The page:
Public Health’s Role in Large-Scale Events: How Guam Prepared for the 2016 Festival of Pacific Arts
April 03, 2018 | Neyling Fajardo, Alexandra Seifert
As evident in last month’s Winter Olympics, public health plays a vital role to ensure the safety of all attendees, prevent dangerous infectious disease outbreaks, and prepare for any potential threats. Public health and governmental agencies must work together to prepare prior to and during large-scale international events to help ensure the health and well-being of all attendees.
Similar to the Winter Olympics, the Festival of Pacific Arts (FestPac) is held every four years and brings together a large global audience of 10,000 daily visitors to acknowledge and celebrate various cultures. The 2016 FestPac was held in Guam, and the Guam Department of Public Health and Social Services (DPHSS) worked closely with the Pacific Community (SPC) to protect attendees and residents against public health threats, such as the Zika and influenza viruses. To learn more about these preparedness efforts, ASTHO spoke with Josephine O’Mallan, administrator for the Bureau of Communicable Disease Control at Guam DPHSS.
How was Guam DPHSS involved in preparing for this event?
Over a year in advance, Guam DPHSS requested technical assistance from SPC to enhance Guam’s disease surveillance system in preparation for FestPac. Guam DPHSS, in collaboration with SPC, conducted an initial assessment, created an enhancement plan, and developed an epidemiological and surveillance planning team to focus on security and safety prior to and during the event.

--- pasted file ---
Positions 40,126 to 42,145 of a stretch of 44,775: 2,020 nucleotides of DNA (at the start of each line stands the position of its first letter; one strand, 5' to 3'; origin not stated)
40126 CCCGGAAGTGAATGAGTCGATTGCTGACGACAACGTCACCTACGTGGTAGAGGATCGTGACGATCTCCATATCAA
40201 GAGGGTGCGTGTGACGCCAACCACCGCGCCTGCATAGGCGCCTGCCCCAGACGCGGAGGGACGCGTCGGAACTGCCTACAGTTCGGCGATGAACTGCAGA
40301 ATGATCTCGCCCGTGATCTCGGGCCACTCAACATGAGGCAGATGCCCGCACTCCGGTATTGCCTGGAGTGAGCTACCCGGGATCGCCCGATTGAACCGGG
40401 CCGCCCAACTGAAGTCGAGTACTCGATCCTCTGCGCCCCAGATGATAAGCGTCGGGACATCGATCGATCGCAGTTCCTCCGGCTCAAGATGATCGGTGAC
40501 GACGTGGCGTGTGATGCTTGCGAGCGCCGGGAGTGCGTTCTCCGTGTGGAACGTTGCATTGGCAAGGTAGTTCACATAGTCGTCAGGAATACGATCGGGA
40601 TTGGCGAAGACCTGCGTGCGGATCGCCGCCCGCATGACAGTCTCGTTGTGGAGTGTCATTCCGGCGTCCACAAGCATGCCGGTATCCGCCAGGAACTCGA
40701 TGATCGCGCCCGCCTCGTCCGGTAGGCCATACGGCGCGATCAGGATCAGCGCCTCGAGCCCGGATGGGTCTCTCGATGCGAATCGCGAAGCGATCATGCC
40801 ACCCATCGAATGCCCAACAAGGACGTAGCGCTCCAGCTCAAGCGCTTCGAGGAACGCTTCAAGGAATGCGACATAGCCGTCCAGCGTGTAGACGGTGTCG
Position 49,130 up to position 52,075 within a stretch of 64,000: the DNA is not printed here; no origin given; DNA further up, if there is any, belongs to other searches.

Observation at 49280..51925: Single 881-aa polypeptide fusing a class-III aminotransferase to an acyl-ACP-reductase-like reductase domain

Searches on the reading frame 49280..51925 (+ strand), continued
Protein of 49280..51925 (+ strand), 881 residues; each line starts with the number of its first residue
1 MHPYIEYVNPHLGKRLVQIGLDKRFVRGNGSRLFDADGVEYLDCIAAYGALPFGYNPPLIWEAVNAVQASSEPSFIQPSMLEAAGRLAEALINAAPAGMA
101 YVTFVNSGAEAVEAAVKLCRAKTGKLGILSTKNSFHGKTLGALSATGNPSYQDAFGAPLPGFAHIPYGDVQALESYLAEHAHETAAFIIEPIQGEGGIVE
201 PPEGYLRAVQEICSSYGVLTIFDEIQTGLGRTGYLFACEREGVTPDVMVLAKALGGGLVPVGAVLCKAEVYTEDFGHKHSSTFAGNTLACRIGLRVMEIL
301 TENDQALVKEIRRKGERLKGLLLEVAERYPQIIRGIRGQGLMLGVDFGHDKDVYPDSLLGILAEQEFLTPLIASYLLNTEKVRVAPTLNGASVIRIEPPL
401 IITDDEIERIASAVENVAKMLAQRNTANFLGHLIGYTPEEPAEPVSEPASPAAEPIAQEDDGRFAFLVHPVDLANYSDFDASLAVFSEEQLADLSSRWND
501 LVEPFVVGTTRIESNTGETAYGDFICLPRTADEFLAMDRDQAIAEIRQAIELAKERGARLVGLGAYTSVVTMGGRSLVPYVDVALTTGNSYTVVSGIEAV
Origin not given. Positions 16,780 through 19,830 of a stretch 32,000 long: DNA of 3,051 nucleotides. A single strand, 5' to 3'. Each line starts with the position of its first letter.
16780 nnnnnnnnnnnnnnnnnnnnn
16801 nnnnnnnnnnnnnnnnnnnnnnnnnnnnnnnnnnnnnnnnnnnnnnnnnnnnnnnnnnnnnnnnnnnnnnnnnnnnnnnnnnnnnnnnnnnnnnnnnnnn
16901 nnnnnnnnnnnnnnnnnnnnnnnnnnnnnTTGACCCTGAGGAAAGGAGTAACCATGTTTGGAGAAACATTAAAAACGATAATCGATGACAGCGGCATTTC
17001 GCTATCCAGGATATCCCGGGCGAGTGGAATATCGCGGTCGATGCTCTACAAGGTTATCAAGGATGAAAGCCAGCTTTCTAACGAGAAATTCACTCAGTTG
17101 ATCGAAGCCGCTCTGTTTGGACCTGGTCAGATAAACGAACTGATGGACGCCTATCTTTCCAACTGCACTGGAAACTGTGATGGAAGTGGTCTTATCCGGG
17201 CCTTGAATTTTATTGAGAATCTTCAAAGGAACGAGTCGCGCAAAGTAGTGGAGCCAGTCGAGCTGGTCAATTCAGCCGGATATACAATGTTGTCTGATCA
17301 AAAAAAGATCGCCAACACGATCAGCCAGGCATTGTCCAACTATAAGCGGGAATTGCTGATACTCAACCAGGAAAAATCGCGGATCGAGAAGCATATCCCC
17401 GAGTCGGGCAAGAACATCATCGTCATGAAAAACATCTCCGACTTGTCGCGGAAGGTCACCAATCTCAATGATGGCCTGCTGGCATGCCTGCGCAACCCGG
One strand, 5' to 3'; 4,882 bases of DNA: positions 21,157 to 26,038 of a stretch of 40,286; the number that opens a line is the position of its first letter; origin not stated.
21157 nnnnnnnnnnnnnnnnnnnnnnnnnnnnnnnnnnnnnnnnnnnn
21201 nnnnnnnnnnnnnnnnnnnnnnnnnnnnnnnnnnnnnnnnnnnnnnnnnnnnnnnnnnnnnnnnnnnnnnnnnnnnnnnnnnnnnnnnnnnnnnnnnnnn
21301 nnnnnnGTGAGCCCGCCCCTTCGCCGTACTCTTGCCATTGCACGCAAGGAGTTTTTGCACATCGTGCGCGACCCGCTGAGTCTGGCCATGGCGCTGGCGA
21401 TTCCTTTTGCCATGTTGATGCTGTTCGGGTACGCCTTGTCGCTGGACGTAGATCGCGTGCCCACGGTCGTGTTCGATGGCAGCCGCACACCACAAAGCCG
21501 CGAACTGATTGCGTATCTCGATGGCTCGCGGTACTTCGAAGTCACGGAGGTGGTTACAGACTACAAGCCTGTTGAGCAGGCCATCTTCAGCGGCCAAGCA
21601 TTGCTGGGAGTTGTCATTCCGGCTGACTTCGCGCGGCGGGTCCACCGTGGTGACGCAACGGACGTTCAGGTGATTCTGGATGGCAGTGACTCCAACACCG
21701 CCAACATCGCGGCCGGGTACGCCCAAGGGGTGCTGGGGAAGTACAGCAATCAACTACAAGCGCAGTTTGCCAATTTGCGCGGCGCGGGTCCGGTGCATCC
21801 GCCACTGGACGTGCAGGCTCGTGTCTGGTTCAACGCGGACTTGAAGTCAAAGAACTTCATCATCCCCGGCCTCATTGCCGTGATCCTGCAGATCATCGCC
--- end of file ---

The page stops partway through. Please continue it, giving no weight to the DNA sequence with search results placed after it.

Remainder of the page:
During the event, Guam partially activated its emergency operations center and put Guam DPHSS’ epidemiology and surveillance operations in action. Epidemiology and surveillance operations consisted of a surveillance unit, an epidemiology response unit, an analysis and reporting unit, and the event and community health outreach (ECHO) team.
What were your key areas of focus when preparing for this event?
To prevent disease outbreaks and protect the health of residents and visitors, Guam DPHSS focused on identifying health promotion and risk communication messaging to allay fears around the importation of arboviral and other infectious diseases of international public health concern into Guam. The ECHO team used successful strategies from the 2009 H1N1 response to develop and disseminate messaging materials before and during the event for participants and the community. Partnership and technical assistance from SPC were also key in the development and translation of health risk communication messages for delegates. Additionally, Guam DPHSS intensified its vector control measures by spraying ports of entry and festival facilities at least three weeks before FestPac, and mobilized the community for source reduction and village beautification.